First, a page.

While an advanced ETI could choose to focus on the problems and depravities that it could readily identify in terrestrial civilization, it would not be horrified, because it would see itself in the struggles of a younger civilization that it once resembled. It would only be able to recognize terrestrial problems because the more advanced ETI had passed through these stages of development in its own history—not precisely, not in any degree of detail, but in the general course of the development of civilization from a geographically local phenomenon, entirely integrated with the biological processes of a local ecosystem (i.e., biocentric civilization), to a planetary civilization forced by planetary constraints into reluctant cooperation, and eventually to a spacefaring civilization that has transcended its homeworld (and which will perhaps someday converge upon eternal intelligence).

An advanced ETI would not have any reason to fear or to despise terrestrial civilization—any more than a modern army would fear the charge of knights on horseback, or any more than contemporary engineers would despise the efforts of pyramid or cathedral builders—nor would it regard humanity and its civilization as a failure. This civilization could only be, like theirs, a work in progress. For both civilizations, young and old, come from essentially the same materials, were shaped by the same forces, and embody the same laws of nature. No species projects itself across a planet or across the cosmos without having out-competed rivals and threats and asserted itself in the face of adversity. The only thing that separates the two is that the older civilization has a longer record of successes in mitigating existential risks.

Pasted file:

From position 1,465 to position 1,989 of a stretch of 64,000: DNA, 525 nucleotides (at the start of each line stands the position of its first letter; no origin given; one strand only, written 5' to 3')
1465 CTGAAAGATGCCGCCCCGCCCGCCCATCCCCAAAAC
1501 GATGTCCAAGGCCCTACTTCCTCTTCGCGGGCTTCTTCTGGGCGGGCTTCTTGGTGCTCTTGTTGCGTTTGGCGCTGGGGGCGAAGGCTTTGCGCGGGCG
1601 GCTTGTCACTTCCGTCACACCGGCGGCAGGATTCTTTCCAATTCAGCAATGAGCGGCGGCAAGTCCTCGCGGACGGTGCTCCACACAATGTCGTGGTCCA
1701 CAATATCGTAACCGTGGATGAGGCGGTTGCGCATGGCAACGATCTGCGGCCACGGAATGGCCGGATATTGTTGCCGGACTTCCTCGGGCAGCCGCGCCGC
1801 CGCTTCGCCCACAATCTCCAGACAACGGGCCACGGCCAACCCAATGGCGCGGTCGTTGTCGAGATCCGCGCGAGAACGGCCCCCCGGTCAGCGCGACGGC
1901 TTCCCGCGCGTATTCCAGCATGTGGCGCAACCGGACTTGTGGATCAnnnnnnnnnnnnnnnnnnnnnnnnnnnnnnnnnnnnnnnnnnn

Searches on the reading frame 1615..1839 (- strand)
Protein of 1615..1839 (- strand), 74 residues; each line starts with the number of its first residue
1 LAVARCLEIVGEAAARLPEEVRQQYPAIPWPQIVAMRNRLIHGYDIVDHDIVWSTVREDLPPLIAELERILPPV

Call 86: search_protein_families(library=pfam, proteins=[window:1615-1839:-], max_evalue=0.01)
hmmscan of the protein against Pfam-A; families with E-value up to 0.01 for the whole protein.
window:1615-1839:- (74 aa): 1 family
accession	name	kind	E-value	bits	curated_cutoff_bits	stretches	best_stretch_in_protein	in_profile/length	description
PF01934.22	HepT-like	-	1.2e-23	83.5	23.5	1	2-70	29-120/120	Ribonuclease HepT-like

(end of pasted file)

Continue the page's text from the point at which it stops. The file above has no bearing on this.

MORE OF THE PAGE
Thanks are due to Andreas Folkener for suggesting this exercise to me.

– – – – – – – – – – – – – – – – – – – – – – – – – – –


[1] John A. Ball, “The Zoo Hypothesis,” Icarus, 19, 1973, pp. 347-349. For a variation on the theme of the zoo hypothesis cf. The Wilderness Hypothesis.

[2] On the difference between religious mystery and scientific mystery cf. my post Scientific Curiosity and Existential Need.

[3] There are instances of microevolutionary change that can and have been scientifically observed, but macroevolutionary change such as would result in cladogenesis takes place on a scale of time many orders of magnitude longer than any existing scientific research program, with a few interesting exceptions such as the cichlid fishes of Lake Malawi.

[4] “…the transmitting civilization is likely to have technological and scientific capabilities immensely in excess of our own… The mere fact that they have survived the invention of technology (as we have so far) suggests that such civilizations might be very long lived…” Carl Sagan, “The Recognition of Extraterrestrial Intelligence,” Proceedings of the Royal Society of London. Series B, Biological Sciences, Vol. 189, No. 1095, A Discussion on the Recognition of Alien Life (May 6, 1975), pp. 143-153.

[5] “It is important to note that our civilization, capable of establishing contact with other civilizations, is still very young, and that its age represents an order of magnitude which is very small, possibly zero. Taking into account the fact that the Solar System is a second generation object, that its age is about 5 billion years, and that the age of the oldest objects in the Universe can be about 20 billion years, it becomes clear that the age of other civilizations (in particular the time period throughout which they have been communicating) can be enormously greater than ours.” N. S. Kardashev, “Strategy for the search for extraterrestrial intelligence,” Acta Astronautica, Vol. 6, pp. 33-46, Pergamon Press, 1979.